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Today, we all try our best to eat healthy on a regular basis, but eating nutritious food doesn’t necessarily mean we’re also eating sustainably. It’s just as important to ask about the sustainability of our eating habits as it is to wonder whether we’re maintaining a balanced diet. Fortunately, you don’t have to do anything too difficult to eat more sustainably. All it takes is a few small adjustments in your diet to leave a smaller carbon footprint on the planet. More than anything, it just takes a little more awareness. Here are 5 ways you can make your eating habits more sustainable. 

Buy seasonal produce: Seasonal produce doesn’t need as much artificial help in growing, so you’ll find less pesticides and chemicals. Eating seasonally also means you can avoid eating foods that have been shipped from other countries, which cuts down on food mileage and reduces our carbon footprint. If you’re not sure what’s in season at the moment, take time to go to your local farmer’s market. You’ll see firsthand what’s seasonal, and you’ll also support local growers at the same time. 

Cut down on animal products: Even if you don’t commit to living a vegan lifestyle, you can make a big difference by eating only plant-based foods a couple days each week. By limiting your consumption of animal products, you leave more fresh water available on earth, reduce the amount of methane in the atmosphere, and save land from being taken over for animal agriculture. Minor adjustments to our diets can make a big difference.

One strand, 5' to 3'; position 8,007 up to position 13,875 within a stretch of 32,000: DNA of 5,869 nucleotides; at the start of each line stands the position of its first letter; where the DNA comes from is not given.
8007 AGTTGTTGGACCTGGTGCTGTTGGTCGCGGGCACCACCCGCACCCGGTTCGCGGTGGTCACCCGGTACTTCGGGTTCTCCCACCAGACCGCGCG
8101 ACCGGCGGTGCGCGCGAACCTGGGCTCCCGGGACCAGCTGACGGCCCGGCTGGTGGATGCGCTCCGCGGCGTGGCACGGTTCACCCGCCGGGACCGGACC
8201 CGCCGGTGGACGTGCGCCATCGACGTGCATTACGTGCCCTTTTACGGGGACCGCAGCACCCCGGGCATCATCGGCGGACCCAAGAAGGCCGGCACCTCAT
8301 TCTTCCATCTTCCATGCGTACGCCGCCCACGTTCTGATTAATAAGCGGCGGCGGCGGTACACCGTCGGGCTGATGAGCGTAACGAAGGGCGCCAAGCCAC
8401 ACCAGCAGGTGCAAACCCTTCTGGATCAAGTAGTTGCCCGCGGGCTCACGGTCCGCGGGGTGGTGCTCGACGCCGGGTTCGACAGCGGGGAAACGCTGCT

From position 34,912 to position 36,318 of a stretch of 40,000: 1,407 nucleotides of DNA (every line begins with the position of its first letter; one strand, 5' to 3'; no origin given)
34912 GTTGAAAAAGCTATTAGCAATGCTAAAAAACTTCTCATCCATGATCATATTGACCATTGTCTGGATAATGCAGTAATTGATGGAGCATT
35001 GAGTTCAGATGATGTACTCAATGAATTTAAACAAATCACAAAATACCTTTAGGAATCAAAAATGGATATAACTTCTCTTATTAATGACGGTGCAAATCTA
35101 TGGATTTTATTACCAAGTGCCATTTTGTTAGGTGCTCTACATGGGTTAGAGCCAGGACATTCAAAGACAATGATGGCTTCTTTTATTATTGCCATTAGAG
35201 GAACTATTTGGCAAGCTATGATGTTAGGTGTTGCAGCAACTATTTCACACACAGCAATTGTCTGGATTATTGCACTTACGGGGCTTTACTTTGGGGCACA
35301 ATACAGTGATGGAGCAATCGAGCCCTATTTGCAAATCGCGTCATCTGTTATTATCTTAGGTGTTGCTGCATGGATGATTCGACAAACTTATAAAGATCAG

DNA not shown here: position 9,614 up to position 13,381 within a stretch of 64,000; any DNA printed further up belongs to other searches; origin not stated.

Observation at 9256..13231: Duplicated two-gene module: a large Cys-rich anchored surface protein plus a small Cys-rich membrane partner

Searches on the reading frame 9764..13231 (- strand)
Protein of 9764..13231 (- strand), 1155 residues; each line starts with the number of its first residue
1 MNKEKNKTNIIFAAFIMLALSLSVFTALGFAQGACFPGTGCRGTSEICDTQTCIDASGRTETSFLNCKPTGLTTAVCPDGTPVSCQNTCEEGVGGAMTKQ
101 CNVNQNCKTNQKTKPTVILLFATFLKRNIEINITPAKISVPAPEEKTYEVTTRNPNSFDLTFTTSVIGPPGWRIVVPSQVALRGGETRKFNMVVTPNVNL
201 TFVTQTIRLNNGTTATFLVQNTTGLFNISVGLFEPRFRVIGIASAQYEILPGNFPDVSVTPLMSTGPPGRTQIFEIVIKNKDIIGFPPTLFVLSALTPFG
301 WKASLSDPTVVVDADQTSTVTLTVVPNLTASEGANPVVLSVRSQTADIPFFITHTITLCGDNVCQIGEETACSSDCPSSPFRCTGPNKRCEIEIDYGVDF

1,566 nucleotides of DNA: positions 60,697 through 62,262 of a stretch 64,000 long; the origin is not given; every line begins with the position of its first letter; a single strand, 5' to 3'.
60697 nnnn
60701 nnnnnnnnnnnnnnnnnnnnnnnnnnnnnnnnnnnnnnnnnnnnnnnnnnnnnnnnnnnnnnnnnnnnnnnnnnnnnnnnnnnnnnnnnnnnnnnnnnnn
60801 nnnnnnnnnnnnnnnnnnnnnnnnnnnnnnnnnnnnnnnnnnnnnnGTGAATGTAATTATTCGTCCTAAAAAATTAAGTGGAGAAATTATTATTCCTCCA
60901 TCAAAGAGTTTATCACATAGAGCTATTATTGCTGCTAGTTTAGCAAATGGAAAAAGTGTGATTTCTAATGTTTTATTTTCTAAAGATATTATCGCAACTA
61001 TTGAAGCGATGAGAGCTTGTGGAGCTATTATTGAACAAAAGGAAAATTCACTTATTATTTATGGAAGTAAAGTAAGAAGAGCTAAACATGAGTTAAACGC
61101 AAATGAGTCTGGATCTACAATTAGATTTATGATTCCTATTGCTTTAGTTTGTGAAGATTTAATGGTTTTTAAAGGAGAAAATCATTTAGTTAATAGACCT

Compost your waste: We’ve always been told not to waste food, so instead of tossing out food scraps into your household garbage, try composting. Even if you don’t have a garden where the compost can be used, there are plenty of places that will benefit from compost. You’ll reduce costs of waste collection, decrease your carbon footprint and keep your leftovers out of landfills. 

Shop in bulk: Get a membership to Costco or another store that sells in bulk and start buying items that are packaged in bulk. You won’t waste as much packaging and the food you get will have required less transportation to get to you. Plus, you’d save some money, too.

Eat less processed/packaged foods: Fruits, vegetables, and nuts take up a very small percent of America’s crop acreage, while a much higher percent is devoted to cereal grains that are harvested for packaged foods and edible oils. The less processed and packaged foods we eat, the less demand there will be for such products, and hopefully we’ll start to see more land set aside for growing fresh produce that will improve our health.

Changing your eating habits to be more sustainable doesn’t have to be difficult. Start by asking questions about where your food is coming from, how it is being grown and how it affects the environment.